North American Journal of Medical Sciences

: 2012  |  Volume : 4  |  Issue : 9  |  Page : 424--426

Idiopathic granulomatous mastitis as a complication of interferon-alpha therapy

Hamid Shaaban, Hoo Feng Choo, Jihad Slim 
 Infectious Diseases Department, St Michael's Medical Center, Newark, NJ, USA

Correspondence Address:
Hamid Shaaban
Infectious Diseases Department, St Michael«SQ»s Medical Center, Newark, NJ

How to cite this article:
Shaaban H, Choo HF, Slim J. Idiopathic granulomatous mastitis as a complication of interferon-alpha therapy.North Am J Med Sci 2012;4:424-426

How to cite this URL:
Shaaban H, Choo HF, Slim J. Idiopathic granulomatous mastitis as a complication of interferon-alpha therapy. North Am J Med Sci [serial online] 2012 [cited 2022 Jun 26 ];4:424-426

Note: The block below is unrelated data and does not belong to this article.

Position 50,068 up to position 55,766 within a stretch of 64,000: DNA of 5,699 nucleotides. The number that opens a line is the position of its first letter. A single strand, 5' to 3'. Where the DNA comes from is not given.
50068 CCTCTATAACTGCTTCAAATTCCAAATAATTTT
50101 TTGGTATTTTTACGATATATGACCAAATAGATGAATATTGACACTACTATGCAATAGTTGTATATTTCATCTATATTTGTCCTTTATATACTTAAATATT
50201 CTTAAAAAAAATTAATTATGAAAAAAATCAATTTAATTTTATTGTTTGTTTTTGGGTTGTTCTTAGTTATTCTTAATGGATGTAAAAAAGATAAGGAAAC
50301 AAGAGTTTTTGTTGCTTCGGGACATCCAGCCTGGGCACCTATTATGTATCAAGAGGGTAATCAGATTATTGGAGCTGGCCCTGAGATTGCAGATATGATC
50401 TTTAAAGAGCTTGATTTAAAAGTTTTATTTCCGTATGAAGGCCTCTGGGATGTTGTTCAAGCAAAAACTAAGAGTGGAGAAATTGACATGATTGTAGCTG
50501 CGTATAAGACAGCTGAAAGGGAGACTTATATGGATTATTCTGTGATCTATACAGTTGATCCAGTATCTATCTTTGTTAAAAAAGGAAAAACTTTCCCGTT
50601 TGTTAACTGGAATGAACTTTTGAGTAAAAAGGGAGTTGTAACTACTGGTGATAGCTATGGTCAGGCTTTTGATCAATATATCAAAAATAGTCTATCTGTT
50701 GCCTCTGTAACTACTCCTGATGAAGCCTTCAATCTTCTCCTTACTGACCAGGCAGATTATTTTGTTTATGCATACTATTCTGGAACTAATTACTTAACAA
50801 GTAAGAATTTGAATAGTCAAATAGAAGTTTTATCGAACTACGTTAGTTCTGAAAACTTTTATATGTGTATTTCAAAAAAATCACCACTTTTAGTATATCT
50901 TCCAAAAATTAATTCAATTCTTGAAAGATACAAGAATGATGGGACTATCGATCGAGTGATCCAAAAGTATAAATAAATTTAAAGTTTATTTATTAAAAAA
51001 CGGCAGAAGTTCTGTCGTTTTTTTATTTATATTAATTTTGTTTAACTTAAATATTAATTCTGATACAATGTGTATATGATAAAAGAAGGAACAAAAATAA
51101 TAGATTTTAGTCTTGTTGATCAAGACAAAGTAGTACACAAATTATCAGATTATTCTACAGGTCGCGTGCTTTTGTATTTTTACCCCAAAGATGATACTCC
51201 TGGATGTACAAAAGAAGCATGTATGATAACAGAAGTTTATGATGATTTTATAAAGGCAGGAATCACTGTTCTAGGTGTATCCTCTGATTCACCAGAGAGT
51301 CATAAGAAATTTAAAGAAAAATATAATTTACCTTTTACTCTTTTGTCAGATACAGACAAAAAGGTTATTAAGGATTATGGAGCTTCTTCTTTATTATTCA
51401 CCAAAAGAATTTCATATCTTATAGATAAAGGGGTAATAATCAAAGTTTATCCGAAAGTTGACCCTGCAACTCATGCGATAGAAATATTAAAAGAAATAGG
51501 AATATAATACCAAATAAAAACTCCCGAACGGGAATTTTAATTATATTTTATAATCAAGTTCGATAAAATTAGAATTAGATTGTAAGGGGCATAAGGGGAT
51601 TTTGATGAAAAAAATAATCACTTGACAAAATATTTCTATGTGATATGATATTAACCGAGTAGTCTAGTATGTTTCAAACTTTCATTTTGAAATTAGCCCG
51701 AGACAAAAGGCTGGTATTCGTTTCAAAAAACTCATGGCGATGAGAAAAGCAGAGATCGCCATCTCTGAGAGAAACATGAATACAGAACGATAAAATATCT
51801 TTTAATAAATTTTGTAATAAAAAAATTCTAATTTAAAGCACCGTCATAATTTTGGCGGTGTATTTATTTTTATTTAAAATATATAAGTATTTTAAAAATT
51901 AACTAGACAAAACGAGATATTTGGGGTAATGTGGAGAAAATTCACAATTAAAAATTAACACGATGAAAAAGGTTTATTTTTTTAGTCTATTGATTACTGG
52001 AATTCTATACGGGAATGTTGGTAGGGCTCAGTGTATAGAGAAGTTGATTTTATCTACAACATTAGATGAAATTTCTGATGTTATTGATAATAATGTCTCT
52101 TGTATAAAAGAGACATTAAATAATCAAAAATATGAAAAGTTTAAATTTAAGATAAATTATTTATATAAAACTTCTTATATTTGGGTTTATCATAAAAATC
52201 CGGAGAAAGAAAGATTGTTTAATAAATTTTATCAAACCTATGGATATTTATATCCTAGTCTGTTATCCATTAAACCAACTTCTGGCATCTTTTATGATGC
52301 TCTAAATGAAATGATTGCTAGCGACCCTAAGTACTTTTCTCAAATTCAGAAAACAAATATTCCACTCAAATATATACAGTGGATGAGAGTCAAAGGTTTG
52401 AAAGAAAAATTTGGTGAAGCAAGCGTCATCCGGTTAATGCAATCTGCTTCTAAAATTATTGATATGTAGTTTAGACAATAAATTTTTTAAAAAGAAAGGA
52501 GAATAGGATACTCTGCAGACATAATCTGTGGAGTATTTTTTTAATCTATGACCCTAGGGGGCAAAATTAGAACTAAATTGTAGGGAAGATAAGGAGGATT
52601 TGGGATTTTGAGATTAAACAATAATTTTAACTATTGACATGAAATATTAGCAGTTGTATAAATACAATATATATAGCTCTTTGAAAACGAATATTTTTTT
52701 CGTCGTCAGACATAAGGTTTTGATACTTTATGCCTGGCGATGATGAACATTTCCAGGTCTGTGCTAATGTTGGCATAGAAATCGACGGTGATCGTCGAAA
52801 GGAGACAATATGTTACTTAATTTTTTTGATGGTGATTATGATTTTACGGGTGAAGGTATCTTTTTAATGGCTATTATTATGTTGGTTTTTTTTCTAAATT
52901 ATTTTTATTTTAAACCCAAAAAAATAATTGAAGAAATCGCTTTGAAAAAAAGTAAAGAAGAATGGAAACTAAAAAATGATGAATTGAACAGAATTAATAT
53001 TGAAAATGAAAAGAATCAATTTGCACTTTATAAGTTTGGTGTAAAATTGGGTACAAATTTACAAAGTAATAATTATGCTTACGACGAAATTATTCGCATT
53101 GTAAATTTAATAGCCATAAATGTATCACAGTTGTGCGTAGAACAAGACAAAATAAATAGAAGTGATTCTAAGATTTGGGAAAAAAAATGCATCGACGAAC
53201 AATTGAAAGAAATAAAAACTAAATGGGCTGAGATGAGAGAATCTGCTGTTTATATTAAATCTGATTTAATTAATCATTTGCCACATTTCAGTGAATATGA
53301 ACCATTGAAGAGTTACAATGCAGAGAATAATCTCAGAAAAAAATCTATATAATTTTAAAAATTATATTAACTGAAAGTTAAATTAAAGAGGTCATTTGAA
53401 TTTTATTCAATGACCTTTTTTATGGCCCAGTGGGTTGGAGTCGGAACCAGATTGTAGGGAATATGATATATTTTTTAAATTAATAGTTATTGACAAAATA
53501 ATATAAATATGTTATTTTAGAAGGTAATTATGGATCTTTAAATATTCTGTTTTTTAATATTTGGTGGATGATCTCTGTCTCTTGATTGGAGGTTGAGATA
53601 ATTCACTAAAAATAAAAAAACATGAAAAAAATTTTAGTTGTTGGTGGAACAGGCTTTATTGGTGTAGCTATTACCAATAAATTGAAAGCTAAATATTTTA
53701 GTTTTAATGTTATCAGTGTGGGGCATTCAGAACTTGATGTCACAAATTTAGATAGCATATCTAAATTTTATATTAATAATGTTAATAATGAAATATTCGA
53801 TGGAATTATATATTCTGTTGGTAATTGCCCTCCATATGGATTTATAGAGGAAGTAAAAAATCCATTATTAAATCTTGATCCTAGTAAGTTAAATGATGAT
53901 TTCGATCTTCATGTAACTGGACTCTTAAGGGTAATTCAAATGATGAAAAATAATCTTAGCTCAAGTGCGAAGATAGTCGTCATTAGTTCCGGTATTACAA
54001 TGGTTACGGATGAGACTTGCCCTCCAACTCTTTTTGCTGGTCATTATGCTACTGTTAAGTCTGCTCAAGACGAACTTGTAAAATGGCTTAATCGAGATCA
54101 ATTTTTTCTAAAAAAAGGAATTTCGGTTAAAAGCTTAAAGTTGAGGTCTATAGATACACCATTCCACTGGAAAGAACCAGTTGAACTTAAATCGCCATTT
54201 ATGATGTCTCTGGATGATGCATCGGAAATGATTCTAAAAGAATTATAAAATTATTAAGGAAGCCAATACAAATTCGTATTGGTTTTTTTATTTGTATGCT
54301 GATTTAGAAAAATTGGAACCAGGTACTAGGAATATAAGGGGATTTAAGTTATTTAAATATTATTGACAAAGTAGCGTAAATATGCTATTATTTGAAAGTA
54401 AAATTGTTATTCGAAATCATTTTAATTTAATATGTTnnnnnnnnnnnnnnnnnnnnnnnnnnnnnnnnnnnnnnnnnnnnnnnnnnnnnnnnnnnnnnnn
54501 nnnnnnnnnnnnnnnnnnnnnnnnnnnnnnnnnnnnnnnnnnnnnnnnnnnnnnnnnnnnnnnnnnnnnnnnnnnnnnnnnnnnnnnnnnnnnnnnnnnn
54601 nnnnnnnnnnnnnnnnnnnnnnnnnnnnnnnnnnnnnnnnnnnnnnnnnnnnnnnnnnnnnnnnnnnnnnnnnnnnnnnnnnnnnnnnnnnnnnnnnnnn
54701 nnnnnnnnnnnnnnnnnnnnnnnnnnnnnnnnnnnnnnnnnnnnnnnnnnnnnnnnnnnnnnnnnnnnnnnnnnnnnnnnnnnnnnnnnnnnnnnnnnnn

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Idiopathic granulomatous mastitis (IGM) is a benign, disfiguring, chronic, inflammatory breast disease of unknown etiology. [1],[2] It was first described by Kessler and Wolloch in 1972. [3] Histologically, it is characterized by an inflammatory infiltrate with Langerhan's giant cells. It has been associated with hormonal contraceptive use and hyperprolactinemia, and is thought to be an autoimmune phenomenon. Other etiologies of granulomatous disease, such as tuberculosis, sarcoidosis, Wegener's granulomatosis, syphilis, mycotic infections, foreign body reaction, giant cell arteritis and polyarteritis nodosa, can cause a similar clinical picture and must be excluded. Glucocorticoids and other immunosuppressive therapies are often helpful in the management of IGM. We present a case of IGM occurring in the setting of therapy for HCV with interferon alpha-2a and ribavirin. [4]